Channel 4 impact in the north will take time, head of on-screen talent tells Journalism and Media Week

Sallie Leak (left) from True North, Emma Hardy (centre) who is head of on-screen talent at Channel 4 and Glyn Middleton (right), senior lecturer at Leeds Trinity University

By George Arkley

The head of on-screen talent at Channel 4 today warned that it will take time for the move to Leeds to start to have an impact on the industry in the north.

Emma Hardy and Sallie Leak – talent executive at True North independent production company – launched Leeds Trinity University’s Journalism and Media Week this year with a session entitled Breaking the Mould: Channel 4 in Leeds.

Hardy said Channel 4 had chosen Leeds as its regional headquarters because of its diverse base, its strong digital community but also a strong, established independent production sector.

They hoped to tap into the ability to reflect different regional voices, ideas and talent – but this wouldn’t happen overnight.

“There is a lot of pressure for us to make an immediate impact,” she said. “But first, we need to figure out how to make that difference.”

Hardy added: “Channel 4 seeks to push barriers, be controversial and speak to the audience in ways other platforms do not.”

She pointed to programmes like Leaving Neverland, The Circle and Scarlett Moffatt’s The Tribe Next Door, and said that while these shows had been controversial, they had also been well received by the public.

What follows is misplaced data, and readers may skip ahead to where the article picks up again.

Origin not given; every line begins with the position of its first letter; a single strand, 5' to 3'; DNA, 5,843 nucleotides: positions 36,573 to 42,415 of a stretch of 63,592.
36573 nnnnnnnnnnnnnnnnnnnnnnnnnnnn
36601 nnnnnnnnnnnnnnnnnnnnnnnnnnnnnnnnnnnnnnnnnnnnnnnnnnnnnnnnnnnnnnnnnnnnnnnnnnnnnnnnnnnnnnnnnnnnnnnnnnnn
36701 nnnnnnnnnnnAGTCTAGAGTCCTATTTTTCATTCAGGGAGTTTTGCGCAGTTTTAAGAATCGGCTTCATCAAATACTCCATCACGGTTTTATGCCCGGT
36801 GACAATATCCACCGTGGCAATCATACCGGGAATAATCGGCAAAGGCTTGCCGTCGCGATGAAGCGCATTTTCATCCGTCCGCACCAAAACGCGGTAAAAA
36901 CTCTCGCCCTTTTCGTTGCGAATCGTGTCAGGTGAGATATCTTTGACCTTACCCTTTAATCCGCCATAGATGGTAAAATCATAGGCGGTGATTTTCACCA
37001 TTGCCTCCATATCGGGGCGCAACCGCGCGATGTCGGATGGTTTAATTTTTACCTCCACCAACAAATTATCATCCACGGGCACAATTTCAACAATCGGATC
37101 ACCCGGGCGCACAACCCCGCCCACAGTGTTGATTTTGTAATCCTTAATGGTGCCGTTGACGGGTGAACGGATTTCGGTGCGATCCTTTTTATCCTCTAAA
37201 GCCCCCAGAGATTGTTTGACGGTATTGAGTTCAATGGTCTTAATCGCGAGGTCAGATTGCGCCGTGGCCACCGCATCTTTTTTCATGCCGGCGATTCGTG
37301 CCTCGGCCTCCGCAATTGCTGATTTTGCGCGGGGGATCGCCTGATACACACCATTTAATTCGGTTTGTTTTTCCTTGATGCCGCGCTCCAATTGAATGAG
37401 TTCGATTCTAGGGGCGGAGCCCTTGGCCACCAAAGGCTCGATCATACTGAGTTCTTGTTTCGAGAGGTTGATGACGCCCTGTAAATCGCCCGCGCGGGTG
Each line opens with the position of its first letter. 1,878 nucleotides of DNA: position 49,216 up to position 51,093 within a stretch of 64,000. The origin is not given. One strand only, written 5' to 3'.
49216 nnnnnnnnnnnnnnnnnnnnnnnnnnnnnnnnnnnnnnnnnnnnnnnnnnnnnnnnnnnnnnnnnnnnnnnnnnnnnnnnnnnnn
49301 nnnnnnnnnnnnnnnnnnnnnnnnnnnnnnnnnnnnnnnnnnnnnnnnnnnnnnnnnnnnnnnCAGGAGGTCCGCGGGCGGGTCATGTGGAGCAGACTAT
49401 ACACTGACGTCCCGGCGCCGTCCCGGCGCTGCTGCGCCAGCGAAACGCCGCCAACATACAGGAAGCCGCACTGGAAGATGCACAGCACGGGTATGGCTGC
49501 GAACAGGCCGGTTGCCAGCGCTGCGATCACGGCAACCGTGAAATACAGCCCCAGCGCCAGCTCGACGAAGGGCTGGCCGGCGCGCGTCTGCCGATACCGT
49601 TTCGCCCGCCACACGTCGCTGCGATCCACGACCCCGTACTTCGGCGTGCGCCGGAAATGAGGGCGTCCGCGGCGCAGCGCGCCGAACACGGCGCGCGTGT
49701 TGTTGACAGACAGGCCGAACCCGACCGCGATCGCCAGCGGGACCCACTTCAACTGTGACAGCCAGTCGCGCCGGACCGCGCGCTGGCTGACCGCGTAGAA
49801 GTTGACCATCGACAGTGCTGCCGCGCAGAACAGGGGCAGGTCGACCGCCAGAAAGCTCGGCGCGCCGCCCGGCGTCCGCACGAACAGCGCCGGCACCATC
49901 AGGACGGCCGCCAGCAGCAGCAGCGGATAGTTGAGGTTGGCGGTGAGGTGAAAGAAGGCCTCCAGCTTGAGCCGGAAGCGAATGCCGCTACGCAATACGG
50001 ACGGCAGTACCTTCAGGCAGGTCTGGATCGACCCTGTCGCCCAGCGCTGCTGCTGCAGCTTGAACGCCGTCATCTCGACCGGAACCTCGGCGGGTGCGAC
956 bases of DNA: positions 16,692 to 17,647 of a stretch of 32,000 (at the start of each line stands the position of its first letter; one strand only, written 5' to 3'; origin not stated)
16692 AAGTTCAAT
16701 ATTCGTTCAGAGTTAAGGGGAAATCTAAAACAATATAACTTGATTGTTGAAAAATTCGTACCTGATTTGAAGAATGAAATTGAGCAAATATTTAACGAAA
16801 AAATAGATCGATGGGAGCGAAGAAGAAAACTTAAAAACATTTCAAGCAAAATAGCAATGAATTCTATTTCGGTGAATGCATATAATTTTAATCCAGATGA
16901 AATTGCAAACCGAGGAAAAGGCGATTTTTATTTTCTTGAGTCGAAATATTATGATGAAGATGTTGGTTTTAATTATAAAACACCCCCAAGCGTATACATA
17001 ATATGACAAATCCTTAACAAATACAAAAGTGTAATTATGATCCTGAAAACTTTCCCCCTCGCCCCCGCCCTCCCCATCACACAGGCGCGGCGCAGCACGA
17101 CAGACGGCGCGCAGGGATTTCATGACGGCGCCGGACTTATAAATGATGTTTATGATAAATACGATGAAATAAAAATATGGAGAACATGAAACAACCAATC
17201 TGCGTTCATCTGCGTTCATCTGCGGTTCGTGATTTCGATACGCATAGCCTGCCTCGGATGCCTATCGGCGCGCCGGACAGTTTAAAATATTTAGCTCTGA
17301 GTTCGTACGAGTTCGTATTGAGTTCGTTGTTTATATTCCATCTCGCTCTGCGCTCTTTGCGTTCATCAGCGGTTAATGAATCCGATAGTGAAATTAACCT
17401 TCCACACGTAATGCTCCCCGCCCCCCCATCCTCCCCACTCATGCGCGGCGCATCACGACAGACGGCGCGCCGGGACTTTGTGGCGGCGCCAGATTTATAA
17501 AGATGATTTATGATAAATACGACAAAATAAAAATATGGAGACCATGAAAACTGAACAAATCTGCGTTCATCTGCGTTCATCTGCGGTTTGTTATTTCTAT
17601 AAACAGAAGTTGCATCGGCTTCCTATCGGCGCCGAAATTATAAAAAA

Hardy said: “Channel 4 says things you wouldn’t hear elsewhere and reaches an audience you wouldn’t reach elsewhere.

“We have to say things others won’t.”

As Channel 4 settles into Leeds, the broadcasting hub intends to commission more editors in Leeds, Glasgow, Bristol and other northern areas.

She added: “For the younger generation, it won’t be a necessity to move to London because there is a growing production base in the North.”

Channel 4’s mission to recruit regional voices will increase the competitiveness of the industry as the talent pool grows.

Sallie Leak, talent executive at True North, agreed that it will take a few years to attract and acquire regional talent.

She said there is a skills shortage in production and post-production – with production companies desperate to find editors.

Leak said: “Channel 4’s move to Leeds is a big deal for us. It gives regional broadcasters the chance to build relationships with the national media.”

She added: “It is a wasted opportunity to only use Londoners when the talent pool is growing in the north of England.”

Leak’s advice to students wanting to get into television was above all to consume lots of the medium – but she also said that soft skills like communication skills were important.

Leak said: “Passion is the way into media. Think beyond academia and get some life skills as well.”

 

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